The only red flag here is that the fingerprint reader is positioned a little low and is flush with the phone’s rear surface which means that, quite frequently, I found I wasn’t able to locate it at the first attempt. I’m also none too keen on the removal of the 3.5mm headphone jack, although there is a USB-C adapter in the box.
Otherwise, the Xperia XZ2 is eminently practical and looks great. It’s available in black, silver, blue and pink and is IP67 and IP68 dust and water-resistant. It has retained its microSD storage expansion capability and I have no issues as to the positioning of any of the buttons, with everything arranged sensibly on the right-hand edge of the handset.[gallery:3]
Sony Xperia XZ2 review: Camera
The one unique and defining element Sony has retained is its two-stage camera button. The firm clearly still wants to be known for its camera tech and the Xperia XZ2 follows through on that in style. Although the hardware itself is no different to last year’s Sony Xperia XZ and Xperia XZ Premium, the phone’s new Qualcomm Snapdragon 845 chip enables a number of breakthrough features.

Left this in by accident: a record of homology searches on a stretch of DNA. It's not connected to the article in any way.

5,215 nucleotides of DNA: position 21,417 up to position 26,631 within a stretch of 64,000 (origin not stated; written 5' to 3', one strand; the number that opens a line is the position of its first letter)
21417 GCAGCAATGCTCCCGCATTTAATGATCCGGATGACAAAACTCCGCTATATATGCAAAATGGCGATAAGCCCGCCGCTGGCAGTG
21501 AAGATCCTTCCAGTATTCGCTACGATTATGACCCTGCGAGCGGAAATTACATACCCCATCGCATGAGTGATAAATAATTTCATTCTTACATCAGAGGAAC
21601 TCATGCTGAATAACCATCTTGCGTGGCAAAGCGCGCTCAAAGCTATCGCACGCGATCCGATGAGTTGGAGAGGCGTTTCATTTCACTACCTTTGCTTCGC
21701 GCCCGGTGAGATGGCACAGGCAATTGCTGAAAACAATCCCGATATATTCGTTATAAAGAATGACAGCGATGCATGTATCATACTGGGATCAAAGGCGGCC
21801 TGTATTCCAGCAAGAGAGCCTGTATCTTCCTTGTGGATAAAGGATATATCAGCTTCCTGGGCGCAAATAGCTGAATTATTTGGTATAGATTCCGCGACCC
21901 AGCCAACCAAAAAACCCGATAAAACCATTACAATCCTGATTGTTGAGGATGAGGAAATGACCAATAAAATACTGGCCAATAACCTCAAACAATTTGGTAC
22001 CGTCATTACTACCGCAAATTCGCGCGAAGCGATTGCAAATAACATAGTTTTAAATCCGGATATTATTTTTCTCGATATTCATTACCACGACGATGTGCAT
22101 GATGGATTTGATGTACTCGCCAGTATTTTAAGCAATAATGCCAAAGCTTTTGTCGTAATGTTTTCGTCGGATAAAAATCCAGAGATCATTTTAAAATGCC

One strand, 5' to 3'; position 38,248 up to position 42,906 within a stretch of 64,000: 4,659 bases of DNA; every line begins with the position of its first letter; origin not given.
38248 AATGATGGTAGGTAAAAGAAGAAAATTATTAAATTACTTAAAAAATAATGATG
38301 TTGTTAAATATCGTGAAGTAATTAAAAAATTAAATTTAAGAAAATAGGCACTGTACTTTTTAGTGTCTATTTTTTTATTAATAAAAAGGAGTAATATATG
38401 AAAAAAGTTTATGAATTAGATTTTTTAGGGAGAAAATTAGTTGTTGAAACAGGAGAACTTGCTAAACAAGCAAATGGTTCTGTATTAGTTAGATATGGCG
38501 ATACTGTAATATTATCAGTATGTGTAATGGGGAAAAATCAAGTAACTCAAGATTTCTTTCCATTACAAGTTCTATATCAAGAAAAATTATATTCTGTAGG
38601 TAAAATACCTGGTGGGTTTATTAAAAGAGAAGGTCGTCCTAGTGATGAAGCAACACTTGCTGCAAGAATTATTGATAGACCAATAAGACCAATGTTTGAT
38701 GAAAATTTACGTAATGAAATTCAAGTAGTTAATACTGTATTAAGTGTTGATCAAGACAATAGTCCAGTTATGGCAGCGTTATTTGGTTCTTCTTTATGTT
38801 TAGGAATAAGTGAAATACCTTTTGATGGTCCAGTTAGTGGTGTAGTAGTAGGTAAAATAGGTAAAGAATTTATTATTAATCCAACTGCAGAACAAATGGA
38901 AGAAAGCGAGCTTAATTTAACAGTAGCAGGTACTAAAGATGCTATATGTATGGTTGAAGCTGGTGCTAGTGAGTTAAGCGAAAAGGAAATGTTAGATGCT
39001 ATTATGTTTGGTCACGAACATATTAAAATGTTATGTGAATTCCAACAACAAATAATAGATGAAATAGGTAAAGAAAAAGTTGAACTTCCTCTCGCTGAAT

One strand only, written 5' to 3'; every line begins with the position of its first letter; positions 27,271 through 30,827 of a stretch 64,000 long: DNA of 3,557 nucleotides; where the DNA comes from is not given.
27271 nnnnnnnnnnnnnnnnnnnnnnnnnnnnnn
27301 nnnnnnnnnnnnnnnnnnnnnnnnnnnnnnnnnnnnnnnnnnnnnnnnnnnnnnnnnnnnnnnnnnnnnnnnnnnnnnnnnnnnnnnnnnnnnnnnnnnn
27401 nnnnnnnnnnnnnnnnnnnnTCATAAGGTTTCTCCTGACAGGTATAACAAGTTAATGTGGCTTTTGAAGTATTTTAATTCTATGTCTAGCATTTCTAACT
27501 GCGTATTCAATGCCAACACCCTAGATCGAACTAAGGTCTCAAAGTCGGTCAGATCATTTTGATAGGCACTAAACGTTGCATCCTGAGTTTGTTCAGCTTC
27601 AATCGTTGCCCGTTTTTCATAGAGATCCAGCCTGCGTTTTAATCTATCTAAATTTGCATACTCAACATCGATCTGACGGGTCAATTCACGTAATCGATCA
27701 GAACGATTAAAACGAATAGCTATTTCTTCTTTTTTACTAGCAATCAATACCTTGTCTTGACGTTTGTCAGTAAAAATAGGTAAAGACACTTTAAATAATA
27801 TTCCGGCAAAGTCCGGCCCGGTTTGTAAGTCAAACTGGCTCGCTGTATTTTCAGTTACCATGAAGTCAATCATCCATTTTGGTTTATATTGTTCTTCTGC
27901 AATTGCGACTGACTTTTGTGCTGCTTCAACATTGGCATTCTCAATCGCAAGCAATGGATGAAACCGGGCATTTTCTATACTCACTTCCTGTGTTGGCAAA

The first of these Sony is calling “true” 4K HDR recording and it claims the XZ2 is the first phone to do this. What this actually means is that the XZ2 can record 4K footage in full 10-bit HDR in HLG format, which should lead to much better dynamic range, richer colours and more detail in dark and bright areas of a scene.
READ NEXT: What is 4K?
In practice, it certainly does that. Scenes recorded with HDR enabled take on a more richly coloured look with little of the over-exposure of bright areas that afflicts regular smartphone video camera footage.
The image quality of this HDR video is unsurpassed among smartphones and it looks amazing in freeze frame. However, it’s a long way from being perfect. The issue is frame rate. Enable 4K and HDR and then pan slowly across a scene and the result is a horrible judder that cannot be ignored. And this effect gets even worse if you enable the SteadyShot stabilisation; in fact, Sony advised me after I received the review unit not to enable stabilisation in HDR mode for this very reason.[gallery:19]
Even if you turn off HDR entirely, video footage doesn’t look all that impressive and, oddly, there’s no support for 4K at 60fps, either, where rivals such as the iPhone X and Samsung Galaxy S9 do offer the feature.